The face of Covid-19 war in Nyeri slums

Boniface Ndegwa demonstrates how his handwashing machine works.

Photo credit: Joseph kanyi | Nation Media Group

What you need to know:

  • With a tank filled with water atop a metallic stand, he mounted the first handwashing station at the entrance of Majengo slums.
  • He also has a one-stop centre where he is educating people on how to discard masks.
  • He spent Sh813,000 on the handwashing units across the five slums in Nyeri.

When the coronavirus pandemic started spreading to the counties, Mr Boniface Ndegwa, 27, was busy fabricating handwashing units that would help people living in slums keep the virus at bay.

His idea was spurred by the disregard for Ministry of Health guidelines that could lead to a spike in Covid-19 cases in Nyeri County. 

Mr Ndegwa, from Witemere slums in Nyeri, said he observed that normal handwashing that the residents practised was risky as everyone was using the same water point that required touching the tap.

“The aim was help prevent Covid-19 from spreading in the slums where most people are not keen on following the Health ministry protocols,” Mr Ndegwa said.

With a tank filled with water atop a metallic stand, he mounted the first handwashing station at the entrance of Majengo slums, a few kilometres from Nyeri town, attracting a Sh3 million token from the United Nations Human Settlement Programme (UN-Habitat).

Handwashing system

Ndegwa came up with a handwashing system whose water and soap are controlled by a foot pedal placed at the bottom of the handwashing point, thus reducing the risk of contracting the virus through touch.

"One just requires to press the pedal once for the machine to dispense soap and pressing the pedal continuously releases water until the hands are clean," he said.

With the UN support that is being released in phases, Mr Ndegwa has managed to install similar handwashing and Covid-19 prevention information stations in Witemere, Kiawara, Junea Chania and Ruring’u Majengo slums.

Besides the hygiene stations, he also has a one-stop centre where he is educating people on how to discard masks and other wastes that can be re-used and recycled.

He noted that it is difficult for people to observe all the guidelines like social distancing and general hygiene in the slums due to lack of water and the crowded living conditions.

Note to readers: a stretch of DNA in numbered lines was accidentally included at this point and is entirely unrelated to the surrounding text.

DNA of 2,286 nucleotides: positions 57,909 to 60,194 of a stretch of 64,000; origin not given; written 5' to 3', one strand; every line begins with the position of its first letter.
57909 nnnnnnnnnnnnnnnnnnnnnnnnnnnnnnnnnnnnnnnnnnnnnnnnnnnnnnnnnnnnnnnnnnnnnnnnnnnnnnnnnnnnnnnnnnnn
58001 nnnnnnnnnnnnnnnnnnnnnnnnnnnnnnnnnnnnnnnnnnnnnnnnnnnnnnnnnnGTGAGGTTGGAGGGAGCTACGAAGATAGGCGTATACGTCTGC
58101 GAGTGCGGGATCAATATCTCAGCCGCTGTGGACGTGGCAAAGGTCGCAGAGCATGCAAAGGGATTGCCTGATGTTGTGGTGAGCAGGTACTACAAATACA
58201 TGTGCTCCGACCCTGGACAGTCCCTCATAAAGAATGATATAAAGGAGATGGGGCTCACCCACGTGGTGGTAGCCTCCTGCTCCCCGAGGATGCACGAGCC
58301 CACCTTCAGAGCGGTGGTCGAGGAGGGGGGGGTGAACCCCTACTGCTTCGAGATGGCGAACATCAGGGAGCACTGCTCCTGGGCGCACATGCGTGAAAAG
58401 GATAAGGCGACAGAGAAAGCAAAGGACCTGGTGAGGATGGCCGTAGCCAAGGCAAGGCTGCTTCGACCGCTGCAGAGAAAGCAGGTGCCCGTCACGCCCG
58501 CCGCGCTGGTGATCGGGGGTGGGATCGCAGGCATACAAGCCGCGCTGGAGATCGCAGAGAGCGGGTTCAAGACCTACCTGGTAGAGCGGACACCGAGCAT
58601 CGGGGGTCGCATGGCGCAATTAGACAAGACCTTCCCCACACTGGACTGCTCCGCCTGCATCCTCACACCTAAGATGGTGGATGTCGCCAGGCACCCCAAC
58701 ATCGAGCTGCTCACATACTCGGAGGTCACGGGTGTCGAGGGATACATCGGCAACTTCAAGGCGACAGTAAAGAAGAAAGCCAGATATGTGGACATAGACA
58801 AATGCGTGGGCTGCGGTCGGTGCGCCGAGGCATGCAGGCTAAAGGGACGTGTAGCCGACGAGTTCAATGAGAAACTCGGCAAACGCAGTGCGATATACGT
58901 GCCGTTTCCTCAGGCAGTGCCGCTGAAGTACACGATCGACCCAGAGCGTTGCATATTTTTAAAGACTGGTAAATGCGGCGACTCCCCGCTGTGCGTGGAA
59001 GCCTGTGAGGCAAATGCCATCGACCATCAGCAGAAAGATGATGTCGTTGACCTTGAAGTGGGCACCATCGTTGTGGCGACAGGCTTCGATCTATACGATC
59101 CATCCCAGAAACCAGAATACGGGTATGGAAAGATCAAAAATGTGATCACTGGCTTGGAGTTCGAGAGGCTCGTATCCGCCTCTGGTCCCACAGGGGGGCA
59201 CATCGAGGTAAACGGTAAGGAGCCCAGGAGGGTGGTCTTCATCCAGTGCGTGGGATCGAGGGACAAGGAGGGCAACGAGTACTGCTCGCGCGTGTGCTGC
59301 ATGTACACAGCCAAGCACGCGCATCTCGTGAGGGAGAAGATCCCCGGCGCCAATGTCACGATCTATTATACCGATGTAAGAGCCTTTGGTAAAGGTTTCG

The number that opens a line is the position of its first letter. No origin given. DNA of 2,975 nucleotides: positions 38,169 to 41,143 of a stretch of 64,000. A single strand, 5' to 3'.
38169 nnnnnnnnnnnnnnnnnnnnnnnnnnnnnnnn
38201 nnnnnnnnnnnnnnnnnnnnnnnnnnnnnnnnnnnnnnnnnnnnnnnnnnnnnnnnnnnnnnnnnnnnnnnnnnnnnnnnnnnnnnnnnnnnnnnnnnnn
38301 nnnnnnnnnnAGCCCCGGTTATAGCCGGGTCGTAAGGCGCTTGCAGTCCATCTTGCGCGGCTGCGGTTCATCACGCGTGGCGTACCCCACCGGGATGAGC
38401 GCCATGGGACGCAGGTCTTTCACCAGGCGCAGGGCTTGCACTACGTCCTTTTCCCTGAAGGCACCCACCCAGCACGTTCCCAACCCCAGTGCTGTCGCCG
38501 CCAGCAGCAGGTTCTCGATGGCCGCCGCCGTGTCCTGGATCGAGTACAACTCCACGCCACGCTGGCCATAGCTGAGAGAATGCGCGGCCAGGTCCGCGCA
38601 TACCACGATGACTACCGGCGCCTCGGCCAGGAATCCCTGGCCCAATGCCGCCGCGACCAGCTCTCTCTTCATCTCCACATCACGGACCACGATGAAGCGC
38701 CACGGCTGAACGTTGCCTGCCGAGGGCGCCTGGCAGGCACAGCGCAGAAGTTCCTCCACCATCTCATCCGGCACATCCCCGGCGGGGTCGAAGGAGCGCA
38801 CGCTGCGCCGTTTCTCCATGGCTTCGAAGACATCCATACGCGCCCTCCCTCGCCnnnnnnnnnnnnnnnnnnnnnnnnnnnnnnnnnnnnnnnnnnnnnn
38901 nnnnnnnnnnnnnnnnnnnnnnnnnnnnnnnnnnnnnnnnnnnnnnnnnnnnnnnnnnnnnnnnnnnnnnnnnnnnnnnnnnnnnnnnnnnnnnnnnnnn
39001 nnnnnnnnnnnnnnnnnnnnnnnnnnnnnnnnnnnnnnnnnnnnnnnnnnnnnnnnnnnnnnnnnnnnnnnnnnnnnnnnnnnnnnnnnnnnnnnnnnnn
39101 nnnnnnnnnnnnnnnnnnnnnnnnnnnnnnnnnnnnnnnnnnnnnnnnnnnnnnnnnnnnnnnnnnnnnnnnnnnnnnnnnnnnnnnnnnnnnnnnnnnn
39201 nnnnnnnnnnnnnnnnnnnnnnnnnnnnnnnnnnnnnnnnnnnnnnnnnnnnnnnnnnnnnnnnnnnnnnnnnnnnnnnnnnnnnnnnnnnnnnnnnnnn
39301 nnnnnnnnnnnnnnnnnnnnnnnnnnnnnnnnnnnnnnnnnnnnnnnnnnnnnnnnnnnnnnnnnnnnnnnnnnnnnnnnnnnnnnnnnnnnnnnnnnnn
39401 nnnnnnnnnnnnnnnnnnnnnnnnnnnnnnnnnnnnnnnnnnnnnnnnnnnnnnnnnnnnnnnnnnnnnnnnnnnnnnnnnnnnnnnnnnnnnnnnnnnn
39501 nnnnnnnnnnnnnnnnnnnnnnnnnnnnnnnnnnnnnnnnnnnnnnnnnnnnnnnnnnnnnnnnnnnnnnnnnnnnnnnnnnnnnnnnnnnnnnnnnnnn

No clean water

"The fact that we don't have clean water on a normal day, unless we buy, made me realise the danger is higher than anyone could have thought," Mr Ndegwa said.

Locals buy a 20-litre jerrycan of water at between Sh10 and Sh20, which he said is “too much” for many households who survive on Sh100 a day.

Mr Ndegwa is among the over 30-led youth groups in informal settlements across the country who are stepping up to provide handwashing and other services to boost the fight against Covid-19.

He spent Sh813,000 on the handwashing units across the five slums in Nyeri and to make the liquid soap using locally available ingredients.

Each day, he records between 400 and 500 people washing their hands and projects that so far, more than 50, 000 have benefitted.

Mr Samuel Njihia, a beneficiary of the project, said the one-stop stations have sensitised the community on the importance of washing hands and wearing masks to keep the virus at bay.

Personal responsibility

"Most of us didn't believe there is coronavirus in the country but he has made us take personal responsibility over our health as we interact with each other. Besides, water is expensive but we are washing our hands here for free," Mr Njihia said.

The rest of the Sh3 million, Mr Ndegwa says, will be used on his Trash to Treasure programme that he runs at Nyeri’s former dumpsite, Asian Quarters.

Mr Ndegwa and his team use plastic waste, rubber, charcoal, paper and wood dust to make briquettes while preparing organic manure from compost waste.

They sell their products to local industries and institutions to use as energy.


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